Rarely had the NHL ever seen such a drastic improvement in such a short time. The Montreal Canadiens went from one of the worst teams in the NHL to the arguably the best team the league had ever seen in the span of a few years. The Canadiens finished first in the NHL with an astonishing 38-5-7 record, good for a .830 point percentage. They had both the best offense and best defense in the NHL. Amazingly, they only just barely had a player in the top 5 in scoring, testifying to their amazing depth. Lach led the way in points with 72 points in 48 games, though Blake was just behind with 59 points in just 41 games. A new young star named Maurice Richard led the way in goals with 32 goals, forming a great line between the three star forwards. Even the 2nd line was strong with Buddy O’Connor leading the way with 42 assists and 54 points in 44 games, helping his linemate Ray Getliffe and Gerald Heffernan both score 28 goals. While the Canadiens didn’t have any offensive defensemen, Emille Bouchard admirably held the back end backed by perhaps one of the biggest difference makers on the team, Bill Durnan. The Canadiens had acquired a new goaltender, the ambidextrous Bill Durnan, who took over the NHL and won the Vezina trophy as the league’s best goaltender. The Canadiens stormed their way all the way to the Stanley Cup, losing only 1 games out of their 9 total games along the way. The 1944 Cup was the first Cup Montreal had won since the days of Howie Morenz in 1931, marking the end of dark days in Montreal.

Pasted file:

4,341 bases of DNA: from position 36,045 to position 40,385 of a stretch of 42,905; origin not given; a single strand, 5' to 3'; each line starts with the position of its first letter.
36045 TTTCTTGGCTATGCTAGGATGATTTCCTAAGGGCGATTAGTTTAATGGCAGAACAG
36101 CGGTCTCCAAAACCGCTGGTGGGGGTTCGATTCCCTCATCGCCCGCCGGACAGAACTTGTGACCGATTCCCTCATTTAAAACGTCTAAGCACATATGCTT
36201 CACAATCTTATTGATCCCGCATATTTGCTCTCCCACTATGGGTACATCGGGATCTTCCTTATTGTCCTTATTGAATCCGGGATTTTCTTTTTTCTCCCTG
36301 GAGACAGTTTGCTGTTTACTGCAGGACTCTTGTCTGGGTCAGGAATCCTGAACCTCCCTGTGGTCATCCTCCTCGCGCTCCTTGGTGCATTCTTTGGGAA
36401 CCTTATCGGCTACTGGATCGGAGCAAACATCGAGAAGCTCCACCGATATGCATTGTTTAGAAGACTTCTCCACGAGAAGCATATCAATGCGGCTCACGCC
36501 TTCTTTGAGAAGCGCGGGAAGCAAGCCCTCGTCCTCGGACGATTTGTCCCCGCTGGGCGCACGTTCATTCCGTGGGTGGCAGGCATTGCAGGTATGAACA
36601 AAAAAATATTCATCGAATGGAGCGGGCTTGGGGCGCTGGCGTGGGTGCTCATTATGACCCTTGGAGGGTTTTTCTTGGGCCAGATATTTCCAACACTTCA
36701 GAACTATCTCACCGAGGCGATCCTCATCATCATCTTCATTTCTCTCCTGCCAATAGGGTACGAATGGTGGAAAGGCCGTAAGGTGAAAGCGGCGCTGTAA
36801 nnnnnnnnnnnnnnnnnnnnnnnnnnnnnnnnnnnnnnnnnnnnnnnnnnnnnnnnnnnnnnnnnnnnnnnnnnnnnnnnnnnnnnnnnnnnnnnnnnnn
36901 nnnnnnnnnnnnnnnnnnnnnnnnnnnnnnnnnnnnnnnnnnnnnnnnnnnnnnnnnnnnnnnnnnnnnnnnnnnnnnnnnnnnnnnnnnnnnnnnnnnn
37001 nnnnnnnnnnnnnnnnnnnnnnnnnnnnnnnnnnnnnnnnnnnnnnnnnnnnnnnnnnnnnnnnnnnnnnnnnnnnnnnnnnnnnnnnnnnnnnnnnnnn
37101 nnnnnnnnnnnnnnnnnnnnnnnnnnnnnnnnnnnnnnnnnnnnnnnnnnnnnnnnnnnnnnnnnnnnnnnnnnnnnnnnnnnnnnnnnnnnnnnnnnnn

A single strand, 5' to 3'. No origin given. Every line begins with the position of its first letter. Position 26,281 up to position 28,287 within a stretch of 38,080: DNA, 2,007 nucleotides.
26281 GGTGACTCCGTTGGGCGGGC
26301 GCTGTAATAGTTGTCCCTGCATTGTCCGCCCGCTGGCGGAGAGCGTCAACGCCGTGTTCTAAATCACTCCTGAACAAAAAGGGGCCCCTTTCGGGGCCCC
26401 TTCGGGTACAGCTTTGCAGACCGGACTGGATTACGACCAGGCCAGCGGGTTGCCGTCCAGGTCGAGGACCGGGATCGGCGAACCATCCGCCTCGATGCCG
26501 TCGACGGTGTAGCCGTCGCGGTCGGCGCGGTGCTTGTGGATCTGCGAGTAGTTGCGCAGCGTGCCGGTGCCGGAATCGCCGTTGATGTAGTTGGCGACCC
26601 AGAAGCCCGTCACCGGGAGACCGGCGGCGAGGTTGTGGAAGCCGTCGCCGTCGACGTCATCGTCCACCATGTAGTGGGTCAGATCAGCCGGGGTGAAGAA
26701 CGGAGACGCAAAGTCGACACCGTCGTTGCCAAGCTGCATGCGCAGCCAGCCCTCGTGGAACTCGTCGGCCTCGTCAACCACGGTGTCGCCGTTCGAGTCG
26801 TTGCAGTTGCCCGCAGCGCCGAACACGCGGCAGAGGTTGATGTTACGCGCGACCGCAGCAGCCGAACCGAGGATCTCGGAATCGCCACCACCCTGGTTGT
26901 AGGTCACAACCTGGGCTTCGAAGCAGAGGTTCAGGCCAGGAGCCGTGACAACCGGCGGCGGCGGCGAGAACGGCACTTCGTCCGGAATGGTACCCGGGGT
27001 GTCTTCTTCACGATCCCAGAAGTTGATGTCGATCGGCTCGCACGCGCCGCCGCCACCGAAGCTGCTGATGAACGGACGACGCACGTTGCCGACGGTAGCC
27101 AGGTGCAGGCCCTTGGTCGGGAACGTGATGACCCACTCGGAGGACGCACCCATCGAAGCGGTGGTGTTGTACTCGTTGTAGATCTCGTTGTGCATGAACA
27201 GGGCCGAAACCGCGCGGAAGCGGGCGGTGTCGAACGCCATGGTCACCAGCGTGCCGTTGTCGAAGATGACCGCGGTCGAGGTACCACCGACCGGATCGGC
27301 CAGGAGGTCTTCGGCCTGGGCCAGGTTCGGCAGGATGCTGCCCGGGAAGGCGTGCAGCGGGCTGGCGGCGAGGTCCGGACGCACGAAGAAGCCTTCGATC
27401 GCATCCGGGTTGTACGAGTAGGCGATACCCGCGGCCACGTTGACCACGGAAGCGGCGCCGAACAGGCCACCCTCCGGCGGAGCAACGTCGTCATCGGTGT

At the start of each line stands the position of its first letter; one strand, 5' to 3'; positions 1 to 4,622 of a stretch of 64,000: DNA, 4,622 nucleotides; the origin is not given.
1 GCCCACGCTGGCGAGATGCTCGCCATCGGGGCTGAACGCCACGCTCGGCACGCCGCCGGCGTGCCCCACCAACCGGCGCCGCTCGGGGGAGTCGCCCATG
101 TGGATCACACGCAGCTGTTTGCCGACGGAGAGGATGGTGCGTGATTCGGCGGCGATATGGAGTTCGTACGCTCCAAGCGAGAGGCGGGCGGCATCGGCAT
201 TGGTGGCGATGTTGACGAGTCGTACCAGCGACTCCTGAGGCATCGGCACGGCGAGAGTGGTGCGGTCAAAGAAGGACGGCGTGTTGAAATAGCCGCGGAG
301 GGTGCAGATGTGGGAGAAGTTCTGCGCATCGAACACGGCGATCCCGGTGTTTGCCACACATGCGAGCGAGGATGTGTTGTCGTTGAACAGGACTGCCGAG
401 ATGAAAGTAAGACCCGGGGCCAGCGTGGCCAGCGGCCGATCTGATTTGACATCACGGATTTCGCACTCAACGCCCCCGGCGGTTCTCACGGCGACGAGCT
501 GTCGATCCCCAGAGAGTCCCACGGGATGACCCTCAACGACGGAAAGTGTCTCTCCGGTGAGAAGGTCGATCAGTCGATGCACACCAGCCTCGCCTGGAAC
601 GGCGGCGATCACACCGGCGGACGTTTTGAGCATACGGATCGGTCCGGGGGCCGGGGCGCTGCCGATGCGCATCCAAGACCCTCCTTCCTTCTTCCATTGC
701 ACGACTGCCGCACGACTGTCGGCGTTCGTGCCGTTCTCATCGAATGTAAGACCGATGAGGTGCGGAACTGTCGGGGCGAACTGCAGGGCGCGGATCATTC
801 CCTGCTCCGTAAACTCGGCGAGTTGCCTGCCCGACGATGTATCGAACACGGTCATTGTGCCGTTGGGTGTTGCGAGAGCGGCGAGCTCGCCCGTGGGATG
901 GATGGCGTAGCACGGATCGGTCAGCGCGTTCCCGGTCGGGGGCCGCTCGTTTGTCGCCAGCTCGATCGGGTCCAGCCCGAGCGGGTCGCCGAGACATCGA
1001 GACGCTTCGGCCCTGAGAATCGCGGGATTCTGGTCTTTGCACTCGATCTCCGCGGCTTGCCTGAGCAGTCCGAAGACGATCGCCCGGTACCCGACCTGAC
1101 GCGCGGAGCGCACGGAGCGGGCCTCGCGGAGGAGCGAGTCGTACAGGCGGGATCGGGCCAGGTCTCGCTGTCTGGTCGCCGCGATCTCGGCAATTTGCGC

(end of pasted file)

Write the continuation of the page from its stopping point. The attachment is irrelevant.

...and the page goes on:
Remarkably, the 1944-45 season is actually more famous than the 1943-44 season. While the Canadiens were certainly better in the 1943-44 season, the 1944-45 season was still close behind and was incredible in it’s own right. However, the main feature of the season was the legend himself, Maurice “Rocket” Richard. Unlike the season prior, the Canadiens had no trouble getting players into the top end of the scoring race; in fact, they had three. Blake played the middle role of both scorer and playmaker and finished with 29 goals, 38 assists, and 67 points, good for third in the NHL. Just ahead of him was the great Maurice Richard with a stunning 50 goals in 50 games. No one had ever beaten Joe Malone‘s 44 goals since the 1917-18 season, though Cooney Weiland came close in the 1929-30 seaosn with 43 goals.
Richard finished second in the NHL with 73 points, but much of his success was due to his centreman, Elmer Lach, who dominated the league with 80 points, the 2nd highest total in NHL history up to that point. Lach quietly had the first 50-assist season in NHL history and was rewarded with the Hart Trophy at the end of the season. Perhaps most amazingly, and also most underrated, was the Bill Durnan’s work in net. The Canadiens were far and away the best defensive team in the NHL, and that was largely due to both Emille Bouchard, who had an amazing 34-point season while staying strong on defense, and Bill Durnan, who finished with a sparkling 2.42 GAA. To put that number into context, the next best regulars were Harry Lumley and Frank McCool, who both had a 3.22 GAA; it was no contest. Durnan easily took home the Vezina, showing that he was a league above the other goaltenders. Perhaps the only reason that this season isn’t considered as good as the 1943-44 season was the disappointing playoffs run. The Canadiens were upset in the first round by the Toronto Maple Leafs in 6 games, ending their amazing season in a disappointing way.
From one of the worst to one of the best, the early 40s were just the beginning for the Canadiens, as they would go on to be one of the best franchises for decades to come.